Browsing Reflections

Fr. Jo's Reflection for The Ascension of the Lord Yr B, May 16th, 2021

On top of the mountain from which Jesus bade his last farewell to his disciples can be seen many ancient olive trees; hence, the name Mount of Olives. The spot was well known to Jesus who often went on top of that mountain for prayer. Its special importance can be glimpsed from the epoch making events that happened there: Jesus taught there the most popular prayer uniting all Christendom—the Lord’s Prayer, the Our Father; there also at the urging of the disciples, He enunciated the eschatological discourses, revealing the things to come; and at the base of this mountain—where Gethsemane is located—He experienced His terrible agony. It wouldn’t be surprising that He will return to this mountain to bid farewell. Zechariah had prophesied that, “On that day his feet shall stand on the Mount of Olives, which lies before Jerusalem on the east, and the Mount of Olives shall be split in two” (Zechariah 14:4). The exact spot from which tradition says that He was lifted up to heaven has an indented footprint in solid rock. There used to be two footprints, one of which was relocated to another shrine. A small chapel has been erected which has a large white dome that pulls your gaze heavenward, and a single narrow door so low that all who enter must bow (as is the case at the Church of the Nativity, from where He entered our world).

Many pilgrims to Jerusalem climb up to the Mount of Olives to see the footprints that Jesus left on the mountain. Those footprints aren’t just to be observed; they’re an invitation for us to take Him from there to the world. That is what He meant when, as we heard in the first reading, He told the apostles: “You shall be my witnesses in Jerusalem, throughout Judea and Samaria, and to the ends of the earth” (Acts 1:8). Those were the last words of Jesus to His apostles and to the world. Hence, the Ascension rather than keep us gazing to the sky or sitting comfortably in our air-conditioned Churches sets us out on a journey—a journey to become disciples, carrying His name to the ends of the earth, baptizing those who believe, casting out demons, smiting serpents, speaking in tongues, and healing the sick. None of these tasks is easy to undertake. We have unbelieving children and relatives who must be brought back through loving persuasions, by the example of our lives, and through knees bent in prayer. We must not let our guards down as the enemy commits souls to hell. We’re aware of the snakes swirling around as sinful behaviors, deception, corruption, and indifference in the face of world hunger and disease. We must speak the language of the spirit which sounds alarming to the unbeliever but surely saves. We cannot sit out the rubble, waiting for Jesus to come back to complete the work. He didn’t leave us a bed to rest securely but His footprints to set out on a journey of faith. The second reading says that He has equipped us for the work of ministry, for building up His body (Ephesians 4:12).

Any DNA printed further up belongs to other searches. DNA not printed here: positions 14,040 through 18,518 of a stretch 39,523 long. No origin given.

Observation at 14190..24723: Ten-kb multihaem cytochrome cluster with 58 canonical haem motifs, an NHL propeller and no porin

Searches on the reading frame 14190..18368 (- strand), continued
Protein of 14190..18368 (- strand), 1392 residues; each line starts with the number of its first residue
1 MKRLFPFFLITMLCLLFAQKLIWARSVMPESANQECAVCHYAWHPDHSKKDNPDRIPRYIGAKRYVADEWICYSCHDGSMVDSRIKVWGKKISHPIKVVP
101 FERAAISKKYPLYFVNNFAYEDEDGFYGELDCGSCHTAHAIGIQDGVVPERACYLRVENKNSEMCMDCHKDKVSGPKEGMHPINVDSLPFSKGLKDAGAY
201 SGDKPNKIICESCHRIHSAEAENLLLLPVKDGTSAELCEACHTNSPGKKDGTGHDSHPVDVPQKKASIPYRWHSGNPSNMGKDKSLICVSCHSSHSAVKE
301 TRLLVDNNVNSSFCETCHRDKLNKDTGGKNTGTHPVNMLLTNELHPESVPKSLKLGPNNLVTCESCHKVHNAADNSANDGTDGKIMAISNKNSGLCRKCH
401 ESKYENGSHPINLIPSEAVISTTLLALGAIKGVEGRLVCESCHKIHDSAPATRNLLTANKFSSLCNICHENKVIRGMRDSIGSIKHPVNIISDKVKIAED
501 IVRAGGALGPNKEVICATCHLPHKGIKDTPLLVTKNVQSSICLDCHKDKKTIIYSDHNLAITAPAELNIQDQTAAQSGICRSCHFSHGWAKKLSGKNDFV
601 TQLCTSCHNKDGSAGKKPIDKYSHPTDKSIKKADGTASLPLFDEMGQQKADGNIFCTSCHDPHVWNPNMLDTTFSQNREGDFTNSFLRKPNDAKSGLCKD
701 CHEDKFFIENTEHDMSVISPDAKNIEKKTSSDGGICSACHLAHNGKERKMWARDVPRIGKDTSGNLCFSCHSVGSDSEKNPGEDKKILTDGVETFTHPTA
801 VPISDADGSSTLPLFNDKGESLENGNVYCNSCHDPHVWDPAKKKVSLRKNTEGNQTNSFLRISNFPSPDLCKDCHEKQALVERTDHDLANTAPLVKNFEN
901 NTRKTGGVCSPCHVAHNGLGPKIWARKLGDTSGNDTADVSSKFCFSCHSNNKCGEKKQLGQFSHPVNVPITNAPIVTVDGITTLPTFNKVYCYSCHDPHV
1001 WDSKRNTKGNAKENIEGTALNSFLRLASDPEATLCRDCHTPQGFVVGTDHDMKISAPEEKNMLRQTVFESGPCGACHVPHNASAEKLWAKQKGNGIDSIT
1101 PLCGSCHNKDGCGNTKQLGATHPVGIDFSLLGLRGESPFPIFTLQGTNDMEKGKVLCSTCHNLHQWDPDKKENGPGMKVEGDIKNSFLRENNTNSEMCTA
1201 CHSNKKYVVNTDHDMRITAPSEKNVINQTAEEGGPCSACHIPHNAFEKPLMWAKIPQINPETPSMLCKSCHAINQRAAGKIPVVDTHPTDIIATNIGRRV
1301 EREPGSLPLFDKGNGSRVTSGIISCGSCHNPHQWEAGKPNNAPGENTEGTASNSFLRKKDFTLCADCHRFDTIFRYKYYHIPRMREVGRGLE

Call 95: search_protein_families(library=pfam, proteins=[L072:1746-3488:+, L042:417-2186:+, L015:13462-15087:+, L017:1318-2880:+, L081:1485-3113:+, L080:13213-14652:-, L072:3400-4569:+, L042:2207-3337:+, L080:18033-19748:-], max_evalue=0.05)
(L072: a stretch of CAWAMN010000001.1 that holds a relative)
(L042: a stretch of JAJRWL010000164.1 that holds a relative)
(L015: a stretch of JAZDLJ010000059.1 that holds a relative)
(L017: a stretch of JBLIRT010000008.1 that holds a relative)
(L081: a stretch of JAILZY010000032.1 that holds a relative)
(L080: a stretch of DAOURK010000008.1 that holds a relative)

But before the apostles set out, He tells them to return to Jerusalem for the promise of the Father, to be fulfilled when the Holy Spirit descends upon them. The Holy Spirit will let them see the clear picture so they can be empowered to begin the journey. He will be the force lifting them above so much they’ll encounter, including persecution and martyrdom. The Holy Spirit also helps us rise above the divisions, hurts, disappointments, negativity and gossips to which we often get sucked into. When from the window of an airplane you look down to the earth, everything appears little; you realize, too, that the lines of division on the map between Oklahoma and Texas, between US and Canada do not exist. Thus Ascension leads us to rise above our divisions and prejudices and get closer to God. At that we realize that God—not we—is the center. The things that seem big become tiny when seen from the lens of God. Thus rather than feed into family squabbles, we become bridge-builders; rather than act out of cynicism, we become hope for the world.



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